Levels of granularity

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One thing I’ve noticed among many time-oriented apps is that they will count seconds. Is it particularly helpful for you to know that you spend 3 minutes and 18 seconds reading a book or washing your right toe? (That you spend three minutes washing your toe is appalling enough; the eighteen seconds in addition are merely grace notes.)

In general, approximations are good enough. (You listen to MP3s instead of CDs, CDs instead of LPs, LPs instead of a live band; you examine 800×600 JPEGs instead of camera RAW files; you wear Zara knock-offs instead of Michael Kors.)

classictimer

Kan-Do, like many timer apps, has a seconds indicator. In an earlier incarnation, I toyed with showing only minutes until there were less than sixty seconds remaining. But for a timer, that seemed too extreme: the movement of the seconds digits/hand is what gives us a sense that time is moving, and lends an urgency to whatever we’re doing. (Or wishing would finish.)

But in the statistics, we show only minutes, not seconds. You’re not going to make decisions on based on seconds.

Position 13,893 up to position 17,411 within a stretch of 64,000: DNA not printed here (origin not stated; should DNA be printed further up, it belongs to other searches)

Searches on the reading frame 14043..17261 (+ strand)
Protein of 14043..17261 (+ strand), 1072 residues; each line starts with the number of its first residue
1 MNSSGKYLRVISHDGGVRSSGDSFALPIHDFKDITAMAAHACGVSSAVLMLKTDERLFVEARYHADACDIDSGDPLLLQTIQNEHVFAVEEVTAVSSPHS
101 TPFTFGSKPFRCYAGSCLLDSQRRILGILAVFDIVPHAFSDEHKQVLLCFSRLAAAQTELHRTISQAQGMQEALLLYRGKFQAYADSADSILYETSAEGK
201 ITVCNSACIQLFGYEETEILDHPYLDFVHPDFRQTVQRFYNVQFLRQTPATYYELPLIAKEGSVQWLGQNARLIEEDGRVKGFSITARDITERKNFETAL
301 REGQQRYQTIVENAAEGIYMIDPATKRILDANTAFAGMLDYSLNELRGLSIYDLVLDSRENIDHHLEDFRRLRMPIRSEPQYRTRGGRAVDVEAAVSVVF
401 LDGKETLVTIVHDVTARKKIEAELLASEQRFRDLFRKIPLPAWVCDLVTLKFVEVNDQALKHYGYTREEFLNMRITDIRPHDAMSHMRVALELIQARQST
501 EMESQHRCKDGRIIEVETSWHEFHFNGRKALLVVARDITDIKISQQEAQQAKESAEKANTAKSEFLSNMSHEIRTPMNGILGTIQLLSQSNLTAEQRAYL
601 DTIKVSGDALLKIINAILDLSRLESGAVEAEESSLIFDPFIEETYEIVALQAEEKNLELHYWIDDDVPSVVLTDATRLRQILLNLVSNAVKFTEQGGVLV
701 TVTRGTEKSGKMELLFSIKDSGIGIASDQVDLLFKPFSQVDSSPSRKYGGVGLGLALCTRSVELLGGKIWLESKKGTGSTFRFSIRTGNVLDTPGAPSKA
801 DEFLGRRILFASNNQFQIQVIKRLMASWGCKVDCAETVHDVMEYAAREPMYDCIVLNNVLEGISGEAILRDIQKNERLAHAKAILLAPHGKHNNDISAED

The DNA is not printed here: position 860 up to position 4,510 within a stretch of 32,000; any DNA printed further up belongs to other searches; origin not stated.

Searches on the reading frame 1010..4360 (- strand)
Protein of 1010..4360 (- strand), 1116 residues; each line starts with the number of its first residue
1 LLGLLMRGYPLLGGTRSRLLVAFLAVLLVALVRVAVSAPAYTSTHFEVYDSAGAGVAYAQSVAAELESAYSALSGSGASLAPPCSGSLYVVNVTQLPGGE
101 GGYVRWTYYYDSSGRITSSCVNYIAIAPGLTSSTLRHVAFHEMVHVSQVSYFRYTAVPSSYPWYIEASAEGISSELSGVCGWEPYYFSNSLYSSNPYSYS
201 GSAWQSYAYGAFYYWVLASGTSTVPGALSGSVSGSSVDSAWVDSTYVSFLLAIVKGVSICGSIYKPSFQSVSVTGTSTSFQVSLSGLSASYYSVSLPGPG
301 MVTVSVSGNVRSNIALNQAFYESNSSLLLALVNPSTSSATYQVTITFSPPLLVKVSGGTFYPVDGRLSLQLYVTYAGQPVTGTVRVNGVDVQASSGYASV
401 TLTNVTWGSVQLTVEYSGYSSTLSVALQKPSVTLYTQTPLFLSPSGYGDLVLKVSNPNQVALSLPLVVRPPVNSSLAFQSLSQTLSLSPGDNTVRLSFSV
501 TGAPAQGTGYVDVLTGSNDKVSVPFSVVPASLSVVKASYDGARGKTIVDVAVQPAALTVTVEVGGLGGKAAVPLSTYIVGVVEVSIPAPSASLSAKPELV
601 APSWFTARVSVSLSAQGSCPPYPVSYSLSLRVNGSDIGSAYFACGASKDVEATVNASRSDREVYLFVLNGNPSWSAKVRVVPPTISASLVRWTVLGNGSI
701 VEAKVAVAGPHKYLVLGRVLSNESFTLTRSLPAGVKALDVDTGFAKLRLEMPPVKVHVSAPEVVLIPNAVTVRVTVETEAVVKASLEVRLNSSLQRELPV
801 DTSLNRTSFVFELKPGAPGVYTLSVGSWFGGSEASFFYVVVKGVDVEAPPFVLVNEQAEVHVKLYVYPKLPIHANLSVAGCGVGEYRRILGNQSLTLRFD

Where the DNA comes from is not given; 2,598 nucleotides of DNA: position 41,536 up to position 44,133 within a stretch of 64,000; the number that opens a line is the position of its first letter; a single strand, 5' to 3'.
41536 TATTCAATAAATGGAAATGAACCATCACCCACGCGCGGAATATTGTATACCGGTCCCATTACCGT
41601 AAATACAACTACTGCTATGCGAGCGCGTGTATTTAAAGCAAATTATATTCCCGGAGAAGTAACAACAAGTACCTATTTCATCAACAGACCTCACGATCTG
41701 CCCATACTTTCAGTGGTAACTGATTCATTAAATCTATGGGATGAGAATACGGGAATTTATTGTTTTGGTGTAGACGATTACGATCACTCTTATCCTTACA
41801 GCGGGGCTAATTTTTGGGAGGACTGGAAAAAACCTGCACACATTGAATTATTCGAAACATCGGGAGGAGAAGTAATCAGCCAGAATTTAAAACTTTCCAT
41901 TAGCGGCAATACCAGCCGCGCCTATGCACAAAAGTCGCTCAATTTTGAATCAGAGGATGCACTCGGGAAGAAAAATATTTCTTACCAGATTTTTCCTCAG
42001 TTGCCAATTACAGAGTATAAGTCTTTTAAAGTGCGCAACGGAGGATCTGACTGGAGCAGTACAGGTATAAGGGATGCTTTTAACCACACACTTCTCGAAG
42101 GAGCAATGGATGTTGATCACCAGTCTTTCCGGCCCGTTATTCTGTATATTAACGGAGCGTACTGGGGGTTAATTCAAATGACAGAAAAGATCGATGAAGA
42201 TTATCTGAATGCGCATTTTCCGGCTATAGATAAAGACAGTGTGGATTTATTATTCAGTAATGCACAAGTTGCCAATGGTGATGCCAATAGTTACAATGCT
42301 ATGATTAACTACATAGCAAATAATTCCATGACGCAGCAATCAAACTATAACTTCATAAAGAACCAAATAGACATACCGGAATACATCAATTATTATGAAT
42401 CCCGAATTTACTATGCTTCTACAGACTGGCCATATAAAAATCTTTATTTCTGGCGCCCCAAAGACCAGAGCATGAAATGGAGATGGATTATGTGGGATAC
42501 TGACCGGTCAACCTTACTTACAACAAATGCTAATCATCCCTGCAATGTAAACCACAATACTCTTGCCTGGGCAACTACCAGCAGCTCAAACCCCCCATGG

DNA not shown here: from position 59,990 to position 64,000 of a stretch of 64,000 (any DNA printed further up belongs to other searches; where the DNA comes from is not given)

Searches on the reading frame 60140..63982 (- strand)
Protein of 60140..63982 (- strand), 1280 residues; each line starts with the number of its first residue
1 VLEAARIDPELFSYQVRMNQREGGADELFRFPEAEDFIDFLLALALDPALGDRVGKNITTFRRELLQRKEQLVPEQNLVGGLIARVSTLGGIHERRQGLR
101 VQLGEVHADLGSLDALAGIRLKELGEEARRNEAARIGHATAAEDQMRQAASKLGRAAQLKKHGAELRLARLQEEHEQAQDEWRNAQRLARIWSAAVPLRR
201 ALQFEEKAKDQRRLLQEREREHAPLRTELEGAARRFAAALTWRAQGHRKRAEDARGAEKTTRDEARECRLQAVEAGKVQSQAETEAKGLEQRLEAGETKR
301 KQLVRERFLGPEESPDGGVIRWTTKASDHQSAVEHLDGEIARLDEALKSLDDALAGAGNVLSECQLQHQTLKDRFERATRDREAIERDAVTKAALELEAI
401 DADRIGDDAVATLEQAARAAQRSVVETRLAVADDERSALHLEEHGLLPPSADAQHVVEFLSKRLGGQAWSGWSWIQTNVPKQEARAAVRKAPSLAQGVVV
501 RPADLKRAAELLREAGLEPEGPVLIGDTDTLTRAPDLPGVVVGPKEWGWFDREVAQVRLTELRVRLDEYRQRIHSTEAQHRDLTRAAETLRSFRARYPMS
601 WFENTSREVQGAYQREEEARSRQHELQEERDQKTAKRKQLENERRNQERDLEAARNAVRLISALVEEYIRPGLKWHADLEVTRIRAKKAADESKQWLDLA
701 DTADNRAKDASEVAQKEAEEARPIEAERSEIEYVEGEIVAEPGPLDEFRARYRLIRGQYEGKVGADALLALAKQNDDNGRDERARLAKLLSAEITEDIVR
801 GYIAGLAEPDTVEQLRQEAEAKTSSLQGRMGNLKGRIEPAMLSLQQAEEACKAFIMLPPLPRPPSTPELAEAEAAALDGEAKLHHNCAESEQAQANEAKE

I did consider reducing the granularity of timing to units of five minutes: I think — without mustering much evidence to support this — that we can make decisions about something that takes ten minutes or five, but the sensation of difference between seven and five is perhaps too fine for most sensibilities. But that seemed a bit too radical, even for me.


Then one day, a reviewer wrote on the App Store that they found the numbers to be distracting, and they’d really like a graphical timer. I’d never found that to be a problem, mostly because I just lock the screen while I work. (My thinking is, I suppose, that I want to try to engage with whatever I’m doing, so I try to minimize distractions.)

Neverthless, I could see why someone would want to watch time go by. But what is a graphical timer supposed to look like?

One problem with the App Store is that when people make requests, it’s pretty hard to follow up with them to make sure you’ve understood their problem.

I soldiered on. I started with the simplest of all: an ever-shrinking line. I hated it. No.

Then it occurred to me to do an image search for “graphic timer.”

graphictimerimages

“Uh, so which one?” Clearly not the ones with digits. And an hourglass seemed hokey. And tickmarks? No. The tickmarks didn’t serve any purpose.

I settled on an ever-shrinking arc, with the total duration contained by the circle, unchanging.

graphictimer

What I didn’t expect was to like it and make it my own default. I liked the gentle pulsing of the arc, and how the stroke of the arc closely matched the strokes of the typography.

So thanks, 3-star reviewer! I was unhappy with your review, but it was helpful. I still don’t understand some of the other things you’re asking for, but you can always e-mail us.

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